The people that personally attacked me hit hardest and the most cutting thing was it was almost exclusively for things outside of my control. One important trade magazine, that all of my peers looked to for direction on their own opinions, pointed out that given my background in script development it was ‘interesting that I’d chosen to eschew structure” for a structural crime committed way after I was part of the process.

Rather than be proud that a British film had been made on this turf using talent from our own pool there was a tinge of embarrassment directed towards me, an apathy that said, “it’s sometimes better not to have tried at all and this is one of those examples.” My glittering future withered as I hid shaking in misery behind the damning print.


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WHAT HAPPENED NEXT…

I was invited for one meeting after the release of my movie. One. After it was released on DVD there were a couple more, but all of them looked at me as if it was a shame that this had happened and were happy to tell me what they thought the film was bad. In the industry, it is accepted that unless you wrote TINKER TAILOR SOLDIER SPY or FOUR WEDDINGS AND A FUNERAL, it’s more than fine to tell you to your face that your work is not good enough for ‘them’.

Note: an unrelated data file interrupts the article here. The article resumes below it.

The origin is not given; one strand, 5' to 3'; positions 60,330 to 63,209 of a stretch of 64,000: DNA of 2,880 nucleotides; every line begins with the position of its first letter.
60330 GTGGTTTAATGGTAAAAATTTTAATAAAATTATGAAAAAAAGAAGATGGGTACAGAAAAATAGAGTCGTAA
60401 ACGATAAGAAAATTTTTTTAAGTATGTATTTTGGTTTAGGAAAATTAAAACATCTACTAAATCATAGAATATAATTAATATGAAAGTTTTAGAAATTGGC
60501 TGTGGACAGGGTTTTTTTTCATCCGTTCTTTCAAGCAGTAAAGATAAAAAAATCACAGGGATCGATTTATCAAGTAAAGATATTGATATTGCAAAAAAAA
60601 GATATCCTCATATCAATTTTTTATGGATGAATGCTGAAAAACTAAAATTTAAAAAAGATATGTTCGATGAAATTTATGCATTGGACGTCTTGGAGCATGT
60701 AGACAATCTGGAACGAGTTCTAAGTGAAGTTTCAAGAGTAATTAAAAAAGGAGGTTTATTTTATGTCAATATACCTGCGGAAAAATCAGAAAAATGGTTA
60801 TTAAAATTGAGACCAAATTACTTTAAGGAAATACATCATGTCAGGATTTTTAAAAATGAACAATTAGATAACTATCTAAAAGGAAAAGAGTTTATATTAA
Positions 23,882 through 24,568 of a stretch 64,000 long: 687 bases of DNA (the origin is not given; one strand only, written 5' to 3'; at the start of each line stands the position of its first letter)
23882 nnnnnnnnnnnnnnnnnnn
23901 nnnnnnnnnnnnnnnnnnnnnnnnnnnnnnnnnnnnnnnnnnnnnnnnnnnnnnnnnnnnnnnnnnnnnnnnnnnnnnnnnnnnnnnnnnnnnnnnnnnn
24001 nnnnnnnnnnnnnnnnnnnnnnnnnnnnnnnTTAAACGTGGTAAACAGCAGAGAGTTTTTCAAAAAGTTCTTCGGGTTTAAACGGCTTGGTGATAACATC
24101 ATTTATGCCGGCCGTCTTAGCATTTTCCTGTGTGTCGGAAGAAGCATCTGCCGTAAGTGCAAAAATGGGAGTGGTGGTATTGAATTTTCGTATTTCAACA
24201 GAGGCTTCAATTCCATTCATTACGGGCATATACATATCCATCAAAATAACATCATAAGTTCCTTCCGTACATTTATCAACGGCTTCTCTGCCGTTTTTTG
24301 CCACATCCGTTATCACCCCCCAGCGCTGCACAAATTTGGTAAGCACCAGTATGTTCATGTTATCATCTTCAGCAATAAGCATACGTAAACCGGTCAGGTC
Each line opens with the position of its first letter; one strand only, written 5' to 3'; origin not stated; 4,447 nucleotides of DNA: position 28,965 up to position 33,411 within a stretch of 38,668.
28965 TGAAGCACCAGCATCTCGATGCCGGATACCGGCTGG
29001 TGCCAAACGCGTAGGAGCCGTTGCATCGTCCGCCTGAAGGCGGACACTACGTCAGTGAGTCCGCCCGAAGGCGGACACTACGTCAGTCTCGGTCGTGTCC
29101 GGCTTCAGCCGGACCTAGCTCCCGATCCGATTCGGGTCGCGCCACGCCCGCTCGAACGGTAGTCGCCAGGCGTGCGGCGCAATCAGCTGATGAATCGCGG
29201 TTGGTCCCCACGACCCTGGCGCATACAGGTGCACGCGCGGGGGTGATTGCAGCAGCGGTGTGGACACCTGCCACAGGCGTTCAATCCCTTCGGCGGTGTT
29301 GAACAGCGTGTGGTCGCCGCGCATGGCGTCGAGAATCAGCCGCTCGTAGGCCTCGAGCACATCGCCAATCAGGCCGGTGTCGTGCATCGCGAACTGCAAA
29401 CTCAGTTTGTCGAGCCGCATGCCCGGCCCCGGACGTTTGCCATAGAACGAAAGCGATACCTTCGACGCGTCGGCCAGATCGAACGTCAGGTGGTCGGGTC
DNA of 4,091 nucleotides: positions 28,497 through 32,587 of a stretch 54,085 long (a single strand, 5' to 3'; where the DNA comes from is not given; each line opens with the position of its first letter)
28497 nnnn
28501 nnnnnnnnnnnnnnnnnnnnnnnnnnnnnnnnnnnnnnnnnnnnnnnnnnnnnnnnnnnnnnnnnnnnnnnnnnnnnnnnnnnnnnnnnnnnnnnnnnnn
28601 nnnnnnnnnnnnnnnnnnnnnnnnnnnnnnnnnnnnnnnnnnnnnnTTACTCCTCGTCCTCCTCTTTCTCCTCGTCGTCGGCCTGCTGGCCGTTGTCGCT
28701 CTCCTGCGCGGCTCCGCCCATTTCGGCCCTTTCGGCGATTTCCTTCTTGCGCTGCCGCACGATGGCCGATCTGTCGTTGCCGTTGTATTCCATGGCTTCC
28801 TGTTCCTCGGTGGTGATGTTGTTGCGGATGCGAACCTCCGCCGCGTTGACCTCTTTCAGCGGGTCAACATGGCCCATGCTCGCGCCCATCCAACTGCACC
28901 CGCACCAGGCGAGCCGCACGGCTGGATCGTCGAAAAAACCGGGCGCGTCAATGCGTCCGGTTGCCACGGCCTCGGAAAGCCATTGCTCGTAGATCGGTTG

You end up agreeing with whoever’s said it, lest you look a fool, and then walk out of the meeting forgetting that magnificent moment that all your friends saw it for the first time on a big screen and hugged you so tight you never ever wanted the proud second to switch off, or your mum squeezed your hand at the premiere and said to you, “And you were even worse than (central character) Emilia in real life,” with genuine love and affection.

I have never watched my film since the release. Other people have made me ashamed, as if I’ve made a giant fool of myself, which is ridiculous. It shouldn’t be my albatross. I should dance through the town square lording my good fortune regardless of the reviews or the lack of industry support for the process or the mean people who think because you’ve put yourself out there that you’ve coated yourself in bullet-proof Teflon and honesty just slides off into your magical ‘Experience Pot For Next Time.’